Residents of two rural communities in the Southwest face limited options to obtain convenient medical care after services were completely or partially shuttered.
The federal government says healthcare facilities should stop using Hospira's Symbiq medication infusion pump because of its vulnerability to hacking.
Cook County (Ill.) Jail is trying to shed its reputation as the “nation's largest mental health institution,” and it is leading a nationwide movement with jailhouse and community treatment strategies to keep inmates with mental illness from returning.
Dr. Jason Adelman had long suspected that the naming system most hospitals use to temporarily identify newborns in the neonatal intensive-care unit could lead to confusion and wrong-patient errors. A new naming system showed how right he was.
Operating an efficient fleet starts with knowing where, when and how your vehicles are being used. Having visibility into trips taken, days utilized, miles driven, engine hours and more, can help you make informed decisions. Learn what other fleet operators are already doing to manage efficiently.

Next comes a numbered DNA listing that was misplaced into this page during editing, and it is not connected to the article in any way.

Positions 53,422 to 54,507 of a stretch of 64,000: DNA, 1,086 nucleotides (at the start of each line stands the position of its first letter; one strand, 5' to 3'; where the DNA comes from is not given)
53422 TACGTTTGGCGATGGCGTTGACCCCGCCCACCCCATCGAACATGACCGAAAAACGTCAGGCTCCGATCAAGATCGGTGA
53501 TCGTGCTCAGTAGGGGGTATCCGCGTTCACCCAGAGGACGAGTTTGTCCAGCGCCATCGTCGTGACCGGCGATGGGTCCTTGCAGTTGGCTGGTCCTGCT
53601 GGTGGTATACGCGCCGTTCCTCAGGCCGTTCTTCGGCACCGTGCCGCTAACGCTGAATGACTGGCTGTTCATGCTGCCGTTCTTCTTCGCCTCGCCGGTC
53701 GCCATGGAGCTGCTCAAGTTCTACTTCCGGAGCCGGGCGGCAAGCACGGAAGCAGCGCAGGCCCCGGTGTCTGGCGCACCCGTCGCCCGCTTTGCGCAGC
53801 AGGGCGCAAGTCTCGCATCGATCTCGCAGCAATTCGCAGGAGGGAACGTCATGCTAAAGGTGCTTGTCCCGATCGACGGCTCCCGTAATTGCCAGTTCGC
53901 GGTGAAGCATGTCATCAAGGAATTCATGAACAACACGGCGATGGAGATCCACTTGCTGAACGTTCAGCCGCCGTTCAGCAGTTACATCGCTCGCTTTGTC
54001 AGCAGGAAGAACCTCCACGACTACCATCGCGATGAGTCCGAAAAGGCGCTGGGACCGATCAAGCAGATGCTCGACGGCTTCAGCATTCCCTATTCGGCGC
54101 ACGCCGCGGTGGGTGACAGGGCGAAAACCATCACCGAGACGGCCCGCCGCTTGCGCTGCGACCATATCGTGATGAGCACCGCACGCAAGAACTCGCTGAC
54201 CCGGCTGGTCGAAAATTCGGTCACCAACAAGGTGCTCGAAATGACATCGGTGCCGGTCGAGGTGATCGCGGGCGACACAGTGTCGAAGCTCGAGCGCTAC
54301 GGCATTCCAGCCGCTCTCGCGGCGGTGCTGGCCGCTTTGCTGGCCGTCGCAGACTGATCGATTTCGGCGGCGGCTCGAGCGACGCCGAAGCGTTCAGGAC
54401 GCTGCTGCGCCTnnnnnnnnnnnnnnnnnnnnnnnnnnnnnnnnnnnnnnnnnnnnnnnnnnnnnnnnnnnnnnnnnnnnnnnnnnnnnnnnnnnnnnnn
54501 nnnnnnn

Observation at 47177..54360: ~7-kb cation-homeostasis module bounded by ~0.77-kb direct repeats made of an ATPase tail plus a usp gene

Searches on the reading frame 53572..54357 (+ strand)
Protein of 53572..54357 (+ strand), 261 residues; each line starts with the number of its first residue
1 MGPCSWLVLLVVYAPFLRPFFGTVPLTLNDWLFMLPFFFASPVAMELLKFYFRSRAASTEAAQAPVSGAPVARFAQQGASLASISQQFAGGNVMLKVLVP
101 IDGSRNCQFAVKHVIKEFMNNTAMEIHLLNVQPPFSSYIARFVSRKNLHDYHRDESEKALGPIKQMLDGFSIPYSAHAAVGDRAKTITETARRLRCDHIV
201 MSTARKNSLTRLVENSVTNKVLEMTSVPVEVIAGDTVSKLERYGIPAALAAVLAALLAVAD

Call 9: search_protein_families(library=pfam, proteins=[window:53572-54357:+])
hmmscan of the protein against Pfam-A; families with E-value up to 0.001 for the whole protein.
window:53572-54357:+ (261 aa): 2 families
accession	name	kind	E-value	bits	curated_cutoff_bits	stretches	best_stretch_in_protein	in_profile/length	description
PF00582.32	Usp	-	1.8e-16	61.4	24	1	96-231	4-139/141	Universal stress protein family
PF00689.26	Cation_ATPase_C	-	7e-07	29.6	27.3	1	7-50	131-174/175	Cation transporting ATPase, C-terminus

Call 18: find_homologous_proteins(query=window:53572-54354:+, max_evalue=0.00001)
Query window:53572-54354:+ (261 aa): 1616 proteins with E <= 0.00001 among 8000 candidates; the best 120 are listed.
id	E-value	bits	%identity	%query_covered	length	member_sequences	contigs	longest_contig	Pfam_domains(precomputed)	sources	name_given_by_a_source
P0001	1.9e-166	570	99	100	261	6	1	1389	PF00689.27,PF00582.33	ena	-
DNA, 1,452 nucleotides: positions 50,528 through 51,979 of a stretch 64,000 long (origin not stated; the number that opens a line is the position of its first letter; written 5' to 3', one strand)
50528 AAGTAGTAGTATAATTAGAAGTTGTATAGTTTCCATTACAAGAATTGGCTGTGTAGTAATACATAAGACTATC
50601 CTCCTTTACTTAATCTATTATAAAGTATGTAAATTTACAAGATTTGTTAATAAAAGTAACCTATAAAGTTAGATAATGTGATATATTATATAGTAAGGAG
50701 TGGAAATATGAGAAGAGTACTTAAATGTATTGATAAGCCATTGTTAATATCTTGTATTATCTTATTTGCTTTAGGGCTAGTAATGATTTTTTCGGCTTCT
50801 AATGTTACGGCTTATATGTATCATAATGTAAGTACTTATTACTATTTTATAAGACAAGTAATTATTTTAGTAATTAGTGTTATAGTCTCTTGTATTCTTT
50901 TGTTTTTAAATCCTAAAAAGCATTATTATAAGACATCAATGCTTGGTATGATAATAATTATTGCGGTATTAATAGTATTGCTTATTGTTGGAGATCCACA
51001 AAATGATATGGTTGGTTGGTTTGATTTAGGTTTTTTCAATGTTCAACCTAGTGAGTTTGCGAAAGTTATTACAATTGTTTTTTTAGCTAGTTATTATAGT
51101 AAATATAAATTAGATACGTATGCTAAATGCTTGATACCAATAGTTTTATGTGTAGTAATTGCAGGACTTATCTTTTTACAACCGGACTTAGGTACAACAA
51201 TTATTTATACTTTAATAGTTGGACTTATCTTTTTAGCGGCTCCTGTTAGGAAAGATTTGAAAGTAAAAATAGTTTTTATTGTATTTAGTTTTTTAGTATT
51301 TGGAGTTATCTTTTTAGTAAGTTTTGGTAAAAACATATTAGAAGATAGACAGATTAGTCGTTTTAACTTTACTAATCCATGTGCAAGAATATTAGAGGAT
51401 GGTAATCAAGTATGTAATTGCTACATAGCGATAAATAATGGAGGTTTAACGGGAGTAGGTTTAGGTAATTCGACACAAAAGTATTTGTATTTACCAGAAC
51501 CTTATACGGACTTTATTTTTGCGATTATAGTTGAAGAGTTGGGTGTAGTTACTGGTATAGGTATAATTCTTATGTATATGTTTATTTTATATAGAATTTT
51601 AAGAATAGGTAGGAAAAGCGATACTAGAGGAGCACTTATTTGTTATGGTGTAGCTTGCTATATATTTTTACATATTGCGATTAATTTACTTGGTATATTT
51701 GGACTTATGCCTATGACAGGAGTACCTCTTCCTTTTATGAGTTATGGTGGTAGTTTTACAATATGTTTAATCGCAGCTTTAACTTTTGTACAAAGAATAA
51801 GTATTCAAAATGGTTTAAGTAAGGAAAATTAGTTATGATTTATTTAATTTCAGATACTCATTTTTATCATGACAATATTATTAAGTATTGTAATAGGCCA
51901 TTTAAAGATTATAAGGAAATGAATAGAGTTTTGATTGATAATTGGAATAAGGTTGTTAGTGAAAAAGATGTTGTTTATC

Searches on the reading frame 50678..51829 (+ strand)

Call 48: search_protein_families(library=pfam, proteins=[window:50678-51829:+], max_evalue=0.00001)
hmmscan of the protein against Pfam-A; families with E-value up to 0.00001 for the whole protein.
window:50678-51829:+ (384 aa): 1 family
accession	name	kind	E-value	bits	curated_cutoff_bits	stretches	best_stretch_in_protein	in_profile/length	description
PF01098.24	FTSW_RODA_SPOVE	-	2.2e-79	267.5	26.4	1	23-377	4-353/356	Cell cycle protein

There are advances being made in healthcare that border on the stunning. Witness the gains made by Dr. Patrick Soon-Shiong as one example. Despite laudable gains in knowledge and therapeutics, our healthcare picture remains saddled by inefficiencies and an unsustainable cost structure. In that same...
Of all the loud and annoying sounds in everyday life, few have the ability to command our attention like a scream—whether it's a crying baby, shrieking preteens or late-night revelers. It turns out there's a reason for that.
As expected, the CMS' sweeping rule to modernize the regulation of Medicaid managed-care plans is drawing flak from state Medicaid directors and insurers who say it would impose heavy-handed federal control and could hurt patient care.
There's a systemic breakdown that's causing mishandling of potentially deadly biological materials at federal research labs, according to federal investigators.
Several of the country's largest physician organizations are collaborating to address the recent rise in drug-overdose deaths that are due, in part, to the increased use of prescription opioid painkillers.
The hospitals most likely to be penalized under the federal hospital-acquired-condition reduction program are those that are Joint Commission accredited and do well on other publicly reported quality measures, a new study finds.
Efforts to pay physicians for quality outcomes face challenges—such as complex compensation models, poor alignment of goals and lack of clearly defined measures—that can result in failed efforts. Thus, adoption of pay-for-quality programs for physicians has lagged.